Long Beach City Councilman Steven Neal threw his support behind The Unconventional Foundation for Autism over the weekend, and thanked the organization's founder, Mieko Perez "for highlighting a very prevalent issue in the community that goes somewhat unnoticed."
Mieko, a mother of three, was at a doctor's appointment with her son Joey, only sixteen months at the time, when he was diagnosed with autism. Joey then underwent a series of experimental pharmaceutical drugs, which had an adverse affect and he began to deteriorate very quickly.
After Joey was down to only 46 pounds, and Mieko was hearing from doctors that Joey wouldn't have much time, she looked into an unconventional approach to healing and found that medical cannabis was worth trying.
Joey is now twelve, and over 100pounds again, and much of the damage done to his body is being restored by his Endogenous Cannabinoid Signaling System (eCBss).
After seeing Joey's results, Mieko began more research and ultimately founded The Unconventional Foundation for Autism (UF4A), where other families who face similar scares can turn to and find a mother who cares and understands.
"I get phone calls and emails every week from parents all over the world," says Mieko, who remembers what it was like.
"Helping another parent is why we are here and days like today I get to see them smile, and their kids get too have fun and receive excellent therapy."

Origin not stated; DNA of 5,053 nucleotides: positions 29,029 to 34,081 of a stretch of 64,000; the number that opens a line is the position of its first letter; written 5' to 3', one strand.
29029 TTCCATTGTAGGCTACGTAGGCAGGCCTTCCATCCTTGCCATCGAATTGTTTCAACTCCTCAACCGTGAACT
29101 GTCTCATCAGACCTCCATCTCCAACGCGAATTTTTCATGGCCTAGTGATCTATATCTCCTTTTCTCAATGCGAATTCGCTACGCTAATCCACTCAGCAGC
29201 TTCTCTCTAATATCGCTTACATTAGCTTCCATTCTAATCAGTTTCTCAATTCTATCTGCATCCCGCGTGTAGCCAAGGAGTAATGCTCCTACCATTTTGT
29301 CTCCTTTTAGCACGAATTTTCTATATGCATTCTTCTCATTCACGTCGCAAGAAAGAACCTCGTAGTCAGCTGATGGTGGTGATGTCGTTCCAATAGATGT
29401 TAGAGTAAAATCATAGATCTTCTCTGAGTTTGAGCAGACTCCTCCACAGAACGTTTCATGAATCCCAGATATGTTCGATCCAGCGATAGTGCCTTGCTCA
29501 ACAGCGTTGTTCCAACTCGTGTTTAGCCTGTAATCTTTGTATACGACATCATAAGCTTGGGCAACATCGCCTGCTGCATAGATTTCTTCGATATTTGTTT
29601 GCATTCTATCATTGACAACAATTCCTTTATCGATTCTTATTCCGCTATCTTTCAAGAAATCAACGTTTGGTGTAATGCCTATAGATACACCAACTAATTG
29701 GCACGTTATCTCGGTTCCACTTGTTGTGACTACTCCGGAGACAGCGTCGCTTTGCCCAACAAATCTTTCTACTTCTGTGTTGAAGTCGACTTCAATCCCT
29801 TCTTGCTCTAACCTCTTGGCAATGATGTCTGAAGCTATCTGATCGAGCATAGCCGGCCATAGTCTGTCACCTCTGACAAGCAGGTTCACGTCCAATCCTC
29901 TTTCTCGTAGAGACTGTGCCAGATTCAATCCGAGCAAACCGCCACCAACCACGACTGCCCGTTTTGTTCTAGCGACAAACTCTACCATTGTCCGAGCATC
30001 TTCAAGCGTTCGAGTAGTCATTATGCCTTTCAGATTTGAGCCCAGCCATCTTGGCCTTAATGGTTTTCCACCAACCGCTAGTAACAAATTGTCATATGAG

"We are hear today to send a message to the health care delivery system in America," Mieko told an audience Saturday that was mostly family and friends of special needs loved ones.
"There are unconventional methods that are very effective, and what's best for our children should be the law... funding alternative therapies is vital for our children, and for the sake and sanity of our parents."
So a Saturday event for 80 autistic children plus their families was held and CLong Beach Councilman Neal was invited. Called Joey's Hope, a UF4A-sponsored event, was held at the California Aquatic Therapy & Wellness Center, and groups like Autism in Long Beach also brought families facing the same scenario.
"Being in the water is very important to all children, especially children diagnosed with autism," said Glenn Brossus, president of the the Aquatic Therapy & Wellness Center's Board of Directors.
The aquatic center offers free therapy sessions to special needs children and adults and recently celebrated their 45th year of providing their "warm waters of hope" program, so to offer dozens of children a day to play for free, aptly called "Joey's Hope" was synchronist to say the least.
Neal, the councilmember from District 9, has supported the Wellness Center, but has stopped short of endorsing a non-profit that deals in the arena of medical cannabis, until now.
Perhaps other city leaders can stop following the fear and start leading with science, if not for their own re-election's sake, for the sake and safety of a special needs loved one.
Full Disclosure: Medical Marijuana 411 was a media sponsor of this event, of which Sam Sabzehzar is a founder of.